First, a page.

There is sometimes too much to think about with writing. For instance, I really do like the novel I am working on, and am almost finished (10 chapters, just 10 chapters to go). But sometimes the daily line to line writing is depressing as hell. Everything seems too light. Too unnecessary. Sometimes I re-read sections in a kind of deep, slow voice to see if that helps. Other times I inject ridiculous lines in the text just to show how bad it could be. Most of the time I know that once I get to doing some serious editing (which, of course, isn't until I'm done the thing - 10 more chapters, 10 more chapters) it will come together. The pieces are there. The boring little sections where people are following one another or having senseless arguments will become brilliant. The things I feel are missing will come alive. I am certain.
Then there are other times where I assume this book is horrible and it will find a place among the 11 or so other novels I have either never finished or never published.
Then I read Libba Bray's blog: and see the horrible issues she's having with the second book in her new series. And, though it shouldn't, it makes me feel better. Libba is a great writer. Going Bovine is one of the reasons I started writing YA. And here she is, stuck - well past multiple deadlines.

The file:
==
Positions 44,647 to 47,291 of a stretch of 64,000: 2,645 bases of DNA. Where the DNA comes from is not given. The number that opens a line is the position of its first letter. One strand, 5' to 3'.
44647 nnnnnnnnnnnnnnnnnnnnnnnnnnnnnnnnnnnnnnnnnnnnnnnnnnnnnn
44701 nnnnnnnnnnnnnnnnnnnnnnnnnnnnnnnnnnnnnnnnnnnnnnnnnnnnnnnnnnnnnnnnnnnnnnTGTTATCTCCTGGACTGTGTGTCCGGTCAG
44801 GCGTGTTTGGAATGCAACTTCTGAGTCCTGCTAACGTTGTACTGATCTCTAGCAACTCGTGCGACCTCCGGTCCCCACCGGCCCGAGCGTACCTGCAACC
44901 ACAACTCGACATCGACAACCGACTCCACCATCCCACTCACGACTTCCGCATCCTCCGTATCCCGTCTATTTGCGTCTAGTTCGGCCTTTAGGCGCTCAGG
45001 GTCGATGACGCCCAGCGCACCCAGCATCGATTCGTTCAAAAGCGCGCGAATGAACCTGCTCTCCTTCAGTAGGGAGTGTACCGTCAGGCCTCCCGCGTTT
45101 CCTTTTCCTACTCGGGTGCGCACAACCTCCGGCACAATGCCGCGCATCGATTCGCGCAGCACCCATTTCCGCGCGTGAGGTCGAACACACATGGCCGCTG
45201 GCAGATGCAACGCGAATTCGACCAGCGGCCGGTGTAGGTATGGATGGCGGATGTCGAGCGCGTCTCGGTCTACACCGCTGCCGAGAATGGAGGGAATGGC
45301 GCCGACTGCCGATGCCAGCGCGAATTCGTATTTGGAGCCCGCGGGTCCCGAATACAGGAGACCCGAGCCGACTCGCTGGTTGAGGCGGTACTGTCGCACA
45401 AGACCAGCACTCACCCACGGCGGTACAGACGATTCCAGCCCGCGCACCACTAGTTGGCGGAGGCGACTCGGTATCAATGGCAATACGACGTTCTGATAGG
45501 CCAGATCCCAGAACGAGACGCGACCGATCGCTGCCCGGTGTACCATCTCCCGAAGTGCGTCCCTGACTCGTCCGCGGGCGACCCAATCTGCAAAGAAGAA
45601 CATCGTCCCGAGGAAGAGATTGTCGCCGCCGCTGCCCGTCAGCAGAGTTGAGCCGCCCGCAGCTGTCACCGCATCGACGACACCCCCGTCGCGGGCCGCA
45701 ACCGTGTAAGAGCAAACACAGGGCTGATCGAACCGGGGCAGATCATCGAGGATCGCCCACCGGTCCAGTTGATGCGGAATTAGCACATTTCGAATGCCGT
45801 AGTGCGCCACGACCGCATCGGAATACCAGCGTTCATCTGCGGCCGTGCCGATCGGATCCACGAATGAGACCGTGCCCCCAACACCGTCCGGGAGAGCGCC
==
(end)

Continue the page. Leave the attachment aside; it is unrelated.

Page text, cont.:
It takes faith to go on. Having read of her difficulties, I think I would have quit. I would have thrown in the towel. But somewhere in there, she believes in this book.
Which is what it comes to for me as well. Do I believe in this book?
I've been watching and loving and reading about True Detective lately. The show is great. Unique, interesting, one man's vision. The creator saw this show as his one shot. Maybe no one would ever let him do anything again. Maybe this wouldn't work out, or he wouldn't want to do another show. So he put everything he had into it. And that has to leave you to think; if you're working on something, it had better be as though it could be the last thing you ever write. That's the kind of fear which creates good art. The fear that you will never be able to do what you are doing again.
So it had better be good. And that takes time.
Relatively speaking, I've only been working on this book for a couple of months. It feels like a lot longer. I believe I started it back in December. The idea had been around for awhile. Three kids whose lives become entangled one night on the St. Lawrence river. I had three or four scenes in mind, a long Set-up and a very specific inciting incident. I mapped the entire thing out, and have mostly stuck to that outline. The characters feel alive and real. The problems are the kinds which, I hope, will make people wonder what they would do in such a situation. The choices might not always be the best. It feels real.
Now just to get it finished (10. More. Chapters).
And hope it's good.